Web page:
It’s Not Fragile Or Fear-Mongering, It’s Facing Facts
Most women know that if we stand up to sexism, balk at harassment, or report abuse, there’s a backlash. At work, we’re called “difficult” or “unprofessional,” or reminded that we’ll ruin someone’s reputation if we speak out (thus becoming the ‘baddies’ ourselves.) On the street, we’re scolded if we don’t take cat-calling as a joke or, as some older women advise, feel flattered by it as ‘it won’t last forever.’
The worse the offence, the worse the backlash too. I don’t have to tell you how women are often treated when reporting sexual abuse or rape, from the moment they speak out until they take the stand, (if they’re lucky enough to have their complaint taken that far).
Statistics everywhere show how few incidents are actually reported, often because women lack the confidence that anything will be done, but also because we fear the repercussions for ourselves. The backlashes are very effective at silencing women and thereby maintaining the status quo.
In the wake of women’s outrage at recent events in the UK, the backlash du jour seems to come from other women.
Initially, we had TV host Davina McColl suggesting (March 12) that all this talk about abduction, rape, and murder of women is fear-mongering because it’s “extremely rare.” (In the same tweet she cautioned that such discussions would have a negative effect on the mental health of men and boys, but that’s a whole nuther required response.)
Since then we’ve had journalist Sarah Vine opining that making misogyny a hate crime, (something proposed by the UK government), would be “self-defeating” since men’s loathing of women comes from “a deep-seated sense of fear and insecurity.” Oh well, that’s alright then. Poor, poor things. After a bit of #Notallmen-ing, Vine stated that making misogyny a hate crime characterizes all women as victims. (Funny that she won’t paint all men with the same brush, but is happy to do exactly that to all women.) She continued “It would enshrine in law the wrongful and insidious assumption that we are not strong enough; that we require special protection from the uncontrollable urges of men.”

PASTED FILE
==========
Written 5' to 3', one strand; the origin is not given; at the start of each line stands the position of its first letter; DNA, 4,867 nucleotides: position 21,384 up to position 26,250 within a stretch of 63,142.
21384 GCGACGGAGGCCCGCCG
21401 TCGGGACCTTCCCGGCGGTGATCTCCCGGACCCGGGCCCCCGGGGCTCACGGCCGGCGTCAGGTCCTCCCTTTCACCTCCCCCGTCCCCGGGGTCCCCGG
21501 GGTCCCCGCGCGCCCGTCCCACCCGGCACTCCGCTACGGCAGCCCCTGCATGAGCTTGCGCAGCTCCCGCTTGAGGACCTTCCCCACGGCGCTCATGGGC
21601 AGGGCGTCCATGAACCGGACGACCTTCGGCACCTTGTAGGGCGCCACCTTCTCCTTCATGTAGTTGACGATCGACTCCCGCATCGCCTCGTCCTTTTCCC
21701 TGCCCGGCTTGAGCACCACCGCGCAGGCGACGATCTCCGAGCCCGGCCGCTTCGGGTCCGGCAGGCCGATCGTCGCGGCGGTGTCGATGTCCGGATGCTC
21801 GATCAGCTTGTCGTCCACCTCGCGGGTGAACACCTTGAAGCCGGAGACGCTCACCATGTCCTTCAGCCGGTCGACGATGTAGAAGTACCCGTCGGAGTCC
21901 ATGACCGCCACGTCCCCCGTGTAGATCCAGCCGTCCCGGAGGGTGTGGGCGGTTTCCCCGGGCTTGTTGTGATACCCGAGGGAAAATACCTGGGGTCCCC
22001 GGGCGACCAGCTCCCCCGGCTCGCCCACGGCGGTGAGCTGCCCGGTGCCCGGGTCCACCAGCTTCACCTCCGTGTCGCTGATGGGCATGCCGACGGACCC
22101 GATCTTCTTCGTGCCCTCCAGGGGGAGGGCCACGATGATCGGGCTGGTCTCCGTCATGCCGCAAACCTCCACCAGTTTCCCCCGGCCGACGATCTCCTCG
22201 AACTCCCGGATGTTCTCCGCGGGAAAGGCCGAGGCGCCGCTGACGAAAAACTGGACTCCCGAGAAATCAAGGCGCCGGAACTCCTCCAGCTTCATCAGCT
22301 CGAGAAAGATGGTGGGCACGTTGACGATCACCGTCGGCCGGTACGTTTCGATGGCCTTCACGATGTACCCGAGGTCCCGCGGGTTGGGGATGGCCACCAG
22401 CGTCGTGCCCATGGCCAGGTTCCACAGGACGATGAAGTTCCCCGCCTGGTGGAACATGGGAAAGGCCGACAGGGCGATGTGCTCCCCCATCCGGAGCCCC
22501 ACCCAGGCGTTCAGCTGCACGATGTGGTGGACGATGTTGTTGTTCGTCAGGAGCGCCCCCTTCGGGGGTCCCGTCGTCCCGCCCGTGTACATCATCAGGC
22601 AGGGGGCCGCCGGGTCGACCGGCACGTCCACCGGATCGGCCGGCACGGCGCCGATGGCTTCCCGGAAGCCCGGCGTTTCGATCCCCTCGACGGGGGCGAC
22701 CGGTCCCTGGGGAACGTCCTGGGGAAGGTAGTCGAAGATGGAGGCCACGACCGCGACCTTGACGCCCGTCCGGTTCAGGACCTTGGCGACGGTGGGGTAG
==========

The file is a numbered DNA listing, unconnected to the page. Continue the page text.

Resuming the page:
Interesting that she thinks of it as “special” protection, rather than regular protection in the form of laws with legal consequences for the perpetrators, — you know, as we have with other crimes.
And finally, we had writer Ella Whelan on BBC’s “The Big Questions” (March 21) responding to the opening question “Is more protection for women the answer to male violence?” Whelan seemed to be claiming that by standing up to sexism, we’re turning ourselves into victims, or more specifically “feminists today want to portray women in a pathetic agency-less way.” She continued with “when you vote the law towards victim orientated justice, what you do is destroy the notion of justice.” If anyone’s in a charitable mood, I’d be grateful for a translation of that one.
Right, let’s get a few things straight:
Lots of women are victims. There’s no shame in that so let’s stop using the word as a put-down because that smells a lot like victim-blaming. And let’s remember, being a victim is usually why people go to the police in the first place. Justice is often victim-orientated and to suggest that justice flies out the window because of this is nonsensical. In fact, Ella Whelan should know that in 2018 the UK government commissioned a cross-government paper entitled Victims Strategy precisely to centre victims in the criminal justice system. To wit — “Our vision is for a justice system that supports even more victims to speak up by giving them the certainty that they will be understood, that they will be protected, and that they will be supported throughout their journey, regardless of their circumstances or background.”
It takes a lot of strength to report sexism— ask anyone who’s tried. As mentioned earlier, from being shunned in the office to humiliated in a courtroom, there’s nothing fragile about deciding to speak up. As someone who ‘put up with’ a lot back in the day, I would venture that it takes more strength to speak out than it does to see it as part of life that must be endured. Yes, we had strength in that endurance, but that doesn’t make anything right. Just because we could handle it doesn’t mean we liked it either.
This backlash is effectively silencing women. The usual backlash is bad enough but to now be lectured by other women that we’re somehow letting the side down? Really? Just whose ‘side’ are you on? If you are happy to continue putting up with sexism in all its forms, fine and dandy (but not really) — just stop trying to shame other women who’ve decided that enough is enough.